Introduction and Bus information
Upper Wharfedale stretches from the watershed above Buckden in North Yorkshire down to Addingham in West Yorkshire and holds some of the best limestone scenery in the Yorkshire Dales. It also holds some fine “watering holes'”, difficult to reach without drinking and driving.
Pride of the Dales run a fairly regular Monday to Saturday service from Skipton to Grassington and Hebden (72), with a limited service continuing on to Buckden. Sadly, the Ilkley to Grassington bus (74) is now only three buses a day and, whilst it will still get you to most pubs on its route for lunch and back again at tea-time, the late afternoon service does not visit Appletreewick meaning from there you need to walk to Burnsall to get back on the bus route. Using these buses it is possible to explore many of the fine pubs in the dale. A day rover ticket covering all Pride of the Dales services can be purchased from the driver. NOTE: The future of these services is in grave doubt and they may not run, or may run in a very limited form after March 2016
There are also buses on Sundays and Bank Holidays from Wakefield, Leeds and Ilkley to Grassington and Buckden (DalesBus 874), and from Burnley, Colne and Skipton to Grassington (DalesBus 872). There is also a demand-responsive service “The Wharfedale Packhorse”, operated by Grassington Community Transport on a Saturday evening, which runs up and down the Dale in both directions from Grassington. Note, this service only runs fortnightly between October and Easter and does not run in the depths of winter.
Addingham has 5 pubs, all serving real ale, all can be found on the main street. At one end of the village is the Craven Heifer , at the other is the Fleece, sadly closed at the moment following a serious fire at the pub. The first and last are highly food-oriented. More down to earth are the Swan, a regular entry in CAMRA‘s Good Beer Guide and the Crown, now an enterprising free house, having been bought out of pub company tie in 2013. Both pubs have lots of small, separate rooms/drinking areas and feature live music at weekends (some Fridays in the Crown and every Saturday in the Swan). The Crown is listed on CAMRA‘s regional inventory of pubs with important historical features. The Sailor, half-way down the main street re-opened in summer 2014. Addingham also has a chippy. While the Fleece is being mended, Addingham Social Club across the road offers a welcome, if rather different, alternative and does sell real-ale.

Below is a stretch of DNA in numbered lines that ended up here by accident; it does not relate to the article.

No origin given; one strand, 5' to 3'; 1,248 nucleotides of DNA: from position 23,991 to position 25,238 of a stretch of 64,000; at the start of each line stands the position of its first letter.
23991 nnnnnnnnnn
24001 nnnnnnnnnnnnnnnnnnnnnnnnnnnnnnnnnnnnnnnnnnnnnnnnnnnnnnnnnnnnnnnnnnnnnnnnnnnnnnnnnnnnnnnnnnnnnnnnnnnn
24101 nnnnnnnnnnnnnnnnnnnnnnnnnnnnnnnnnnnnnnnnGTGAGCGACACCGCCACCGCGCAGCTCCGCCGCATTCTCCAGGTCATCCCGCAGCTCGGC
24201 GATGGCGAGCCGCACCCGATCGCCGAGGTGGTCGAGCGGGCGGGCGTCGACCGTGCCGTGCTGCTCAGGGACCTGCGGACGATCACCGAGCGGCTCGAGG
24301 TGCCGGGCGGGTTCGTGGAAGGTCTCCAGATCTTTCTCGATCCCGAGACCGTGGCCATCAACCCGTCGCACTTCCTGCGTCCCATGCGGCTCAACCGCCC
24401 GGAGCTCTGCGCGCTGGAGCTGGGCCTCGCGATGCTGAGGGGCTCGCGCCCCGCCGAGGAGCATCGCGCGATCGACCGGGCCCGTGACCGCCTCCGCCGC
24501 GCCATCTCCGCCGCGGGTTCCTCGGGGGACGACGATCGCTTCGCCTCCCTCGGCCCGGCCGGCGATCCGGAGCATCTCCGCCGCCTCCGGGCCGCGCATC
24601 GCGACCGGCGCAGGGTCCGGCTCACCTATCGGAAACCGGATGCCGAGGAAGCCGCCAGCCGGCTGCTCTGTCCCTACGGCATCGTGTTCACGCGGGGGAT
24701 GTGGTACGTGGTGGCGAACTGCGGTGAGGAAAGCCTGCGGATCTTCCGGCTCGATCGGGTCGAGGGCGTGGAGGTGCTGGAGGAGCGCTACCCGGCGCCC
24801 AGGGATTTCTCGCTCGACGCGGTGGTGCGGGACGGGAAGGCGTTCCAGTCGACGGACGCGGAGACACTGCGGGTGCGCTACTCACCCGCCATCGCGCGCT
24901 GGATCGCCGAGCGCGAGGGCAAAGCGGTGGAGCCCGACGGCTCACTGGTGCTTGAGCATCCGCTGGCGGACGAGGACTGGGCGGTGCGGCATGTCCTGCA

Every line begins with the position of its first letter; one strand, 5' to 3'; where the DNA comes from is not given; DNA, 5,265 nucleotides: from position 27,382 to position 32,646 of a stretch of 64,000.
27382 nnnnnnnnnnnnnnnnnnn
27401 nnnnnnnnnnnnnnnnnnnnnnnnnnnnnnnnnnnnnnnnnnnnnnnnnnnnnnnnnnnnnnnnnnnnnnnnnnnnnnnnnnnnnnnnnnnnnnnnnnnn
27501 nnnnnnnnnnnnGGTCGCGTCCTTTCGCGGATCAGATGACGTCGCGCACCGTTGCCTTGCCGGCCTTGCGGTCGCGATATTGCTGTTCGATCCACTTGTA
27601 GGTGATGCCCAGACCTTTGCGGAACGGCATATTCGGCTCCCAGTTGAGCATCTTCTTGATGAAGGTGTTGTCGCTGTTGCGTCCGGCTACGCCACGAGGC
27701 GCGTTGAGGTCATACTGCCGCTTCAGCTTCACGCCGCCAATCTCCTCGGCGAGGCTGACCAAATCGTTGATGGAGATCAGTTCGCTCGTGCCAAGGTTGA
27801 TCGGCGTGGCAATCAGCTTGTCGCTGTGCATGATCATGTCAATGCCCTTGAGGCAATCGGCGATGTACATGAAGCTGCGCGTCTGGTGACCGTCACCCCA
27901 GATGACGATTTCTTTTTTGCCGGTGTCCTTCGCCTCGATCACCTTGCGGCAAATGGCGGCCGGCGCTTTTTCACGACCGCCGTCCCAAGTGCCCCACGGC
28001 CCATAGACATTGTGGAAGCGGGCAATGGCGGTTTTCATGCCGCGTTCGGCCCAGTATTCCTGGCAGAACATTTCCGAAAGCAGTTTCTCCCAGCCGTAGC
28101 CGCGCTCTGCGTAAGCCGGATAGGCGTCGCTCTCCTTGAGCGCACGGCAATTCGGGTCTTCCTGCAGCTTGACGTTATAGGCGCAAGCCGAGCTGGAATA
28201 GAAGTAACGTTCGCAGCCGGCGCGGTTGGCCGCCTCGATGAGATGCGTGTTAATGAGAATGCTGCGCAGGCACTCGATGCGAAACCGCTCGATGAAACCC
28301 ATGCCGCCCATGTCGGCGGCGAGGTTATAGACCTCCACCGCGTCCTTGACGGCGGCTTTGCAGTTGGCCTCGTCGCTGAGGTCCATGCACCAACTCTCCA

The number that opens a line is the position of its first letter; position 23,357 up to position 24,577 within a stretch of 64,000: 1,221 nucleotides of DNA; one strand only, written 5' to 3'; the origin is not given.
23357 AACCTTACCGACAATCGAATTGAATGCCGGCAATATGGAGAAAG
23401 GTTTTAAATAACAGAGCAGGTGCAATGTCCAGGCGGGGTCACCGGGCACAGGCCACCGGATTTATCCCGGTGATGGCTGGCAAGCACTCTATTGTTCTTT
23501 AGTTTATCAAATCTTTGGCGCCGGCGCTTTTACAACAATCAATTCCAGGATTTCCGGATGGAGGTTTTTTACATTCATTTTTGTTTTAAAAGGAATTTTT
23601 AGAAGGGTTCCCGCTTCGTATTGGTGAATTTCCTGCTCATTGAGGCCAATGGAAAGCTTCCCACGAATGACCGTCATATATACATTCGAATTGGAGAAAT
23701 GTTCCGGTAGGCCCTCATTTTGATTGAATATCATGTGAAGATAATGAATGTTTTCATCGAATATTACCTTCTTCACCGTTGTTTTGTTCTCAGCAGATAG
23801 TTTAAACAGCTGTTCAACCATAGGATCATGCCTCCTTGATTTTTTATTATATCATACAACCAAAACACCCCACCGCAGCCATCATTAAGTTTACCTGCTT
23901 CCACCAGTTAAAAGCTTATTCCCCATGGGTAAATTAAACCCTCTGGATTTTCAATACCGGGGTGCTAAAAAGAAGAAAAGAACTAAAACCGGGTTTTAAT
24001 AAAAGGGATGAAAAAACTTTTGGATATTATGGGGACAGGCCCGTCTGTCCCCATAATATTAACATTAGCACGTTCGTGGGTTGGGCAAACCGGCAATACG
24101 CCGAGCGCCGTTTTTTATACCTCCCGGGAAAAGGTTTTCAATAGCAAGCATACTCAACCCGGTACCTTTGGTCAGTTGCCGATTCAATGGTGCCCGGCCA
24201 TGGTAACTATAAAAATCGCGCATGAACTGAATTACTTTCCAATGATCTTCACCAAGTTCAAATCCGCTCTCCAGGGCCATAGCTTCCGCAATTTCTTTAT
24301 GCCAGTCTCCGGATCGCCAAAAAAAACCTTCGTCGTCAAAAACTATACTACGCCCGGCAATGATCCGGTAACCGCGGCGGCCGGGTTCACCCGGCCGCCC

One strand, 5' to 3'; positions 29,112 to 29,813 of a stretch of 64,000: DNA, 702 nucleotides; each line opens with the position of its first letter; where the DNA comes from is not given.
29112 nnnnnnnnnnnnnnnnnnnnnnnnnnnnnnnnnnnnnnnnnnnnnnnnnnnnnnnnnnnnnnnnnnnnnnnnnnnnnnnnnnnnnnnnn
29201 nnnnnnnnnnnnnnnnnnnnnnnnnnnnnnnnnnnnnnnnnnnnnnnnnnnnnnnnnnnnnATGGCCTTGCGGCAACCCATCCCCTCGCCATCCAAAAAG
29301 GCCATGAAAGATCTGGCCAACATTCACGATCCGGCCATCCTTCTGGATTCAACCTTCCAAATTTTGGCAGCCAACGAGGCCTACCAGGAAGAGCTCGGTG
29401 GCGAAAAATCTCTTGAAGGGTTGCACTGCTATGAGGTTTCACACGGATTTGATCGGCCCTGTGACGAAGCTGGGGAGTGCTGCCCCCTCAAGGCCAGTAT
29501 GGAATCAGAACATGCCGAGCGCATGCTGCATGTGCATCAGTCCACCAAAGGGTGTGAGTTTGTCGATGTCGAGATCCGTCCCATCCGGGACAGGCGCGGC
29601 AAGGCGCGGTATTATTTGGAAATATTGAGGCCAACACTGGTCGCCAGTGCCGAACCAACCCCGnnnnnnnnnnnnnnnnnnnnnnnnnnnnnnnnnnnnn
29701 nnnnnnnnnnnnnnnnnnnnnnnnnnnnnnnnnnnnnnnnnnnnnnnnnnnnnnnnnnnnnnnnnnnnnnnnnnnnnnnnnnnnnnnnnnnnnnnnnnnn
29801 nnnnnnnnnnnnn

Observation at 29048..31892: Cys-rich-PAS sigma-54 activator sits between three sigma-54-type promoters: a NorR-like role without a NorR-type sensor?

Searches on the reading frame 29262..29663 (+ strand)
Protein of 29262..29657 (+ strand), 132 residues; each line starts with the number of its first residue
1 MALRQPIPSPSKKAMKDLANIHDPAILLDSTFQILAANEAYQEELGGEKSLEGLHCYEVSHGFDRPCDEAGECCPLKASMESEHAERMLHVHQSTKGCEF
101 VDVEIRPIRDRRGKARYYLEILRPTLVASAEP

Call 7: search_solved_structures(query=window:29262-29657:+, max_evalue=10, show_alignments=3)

At the Devonshire Arms Hotel you will find real ale in the public bar. The style is not to the author‘s tastes and the beer is on the pricey side - the name, “the Devonshire Arms Brasserie and Bar” gives you some idea of what to expect. The nearby Abbey is well worth a visit and Strid Woods are an excellent place for a walk, especially if you appreciate wildlife. The Devonshire Arms is on bus route 74 (Monday to Saturday) and bus route 874 (Sunday).
Appletreewick is well worth visiting and can be reached from Barden Tower (over 3 km) or Burnsall (about 2.5 km) by walking the Dalesway, which follows the river bank. The 74 bus does go through the village Monday to Saturday but the last bus in each direction is so early, you barely have time for a lunchtime pint. (A shorter route from/to the main road is by footpath using the stepping stones at Drebley, crossable only by very brave people when the river is very low. You need to leap (both feet off the ground) between stones at the Drebley end!) The New Inn changed hands in Spring 2014 and currently offers Goose Eye Chinook, Black Sheep Best Bitter, Theakston Old Peculier and a guest. It serves full meals at lunch time and in the evening with hearty snacks in between. The New Inn also sells a range of bottled foreign beers. The family-owned Craven Arms has stone-flagged floors and lots of cosy corners, with log fires burning in traditional ranges. Food is served all day at weekends and in summer. The cruck barn, built using traditional methods, at the rear is worth investigating if it is not in use for a function. The Craven sells a good range of cask ales including three from local hero, Dark Horse (their Night Jar is a rare beer and difficult to find, but always on offer here), and Old Peculier from wooden casks, stillaged behind the bar. The OP is not cheap - to get it in wood, the owner of the pub has to drive to Masham to fetch it! The menu here often lists locally source game in autumn and winter. The Craven was voted Keighley and Craven CAMRA Pub of the Season for Winter 2011/12. The Craven hosts a beer festival in mid-October.
Burnsall is on the bus route and has two real ale outlets. The Devonshire Fell Hotel and Bistro is up the hill back towards Bolton Abbey, the Red Lion is adjacent to the bridge. The Devonshire Fell is mainly food-oriented but offers up to three beers from the Copper Dragon range. The stone-flagged Red Lion, next to the bridge, also focuses on food (served both in the bar and the separate dining room) but does serve a good range of cask beers: 2 from Copper Dragon, 2 from Taylors and at least one guest beer, often Ilkley Mary Jane or Wharfedale Blonde. The Red Lion has extensive outdoor seating, some at the front of the pub and some to the rear.
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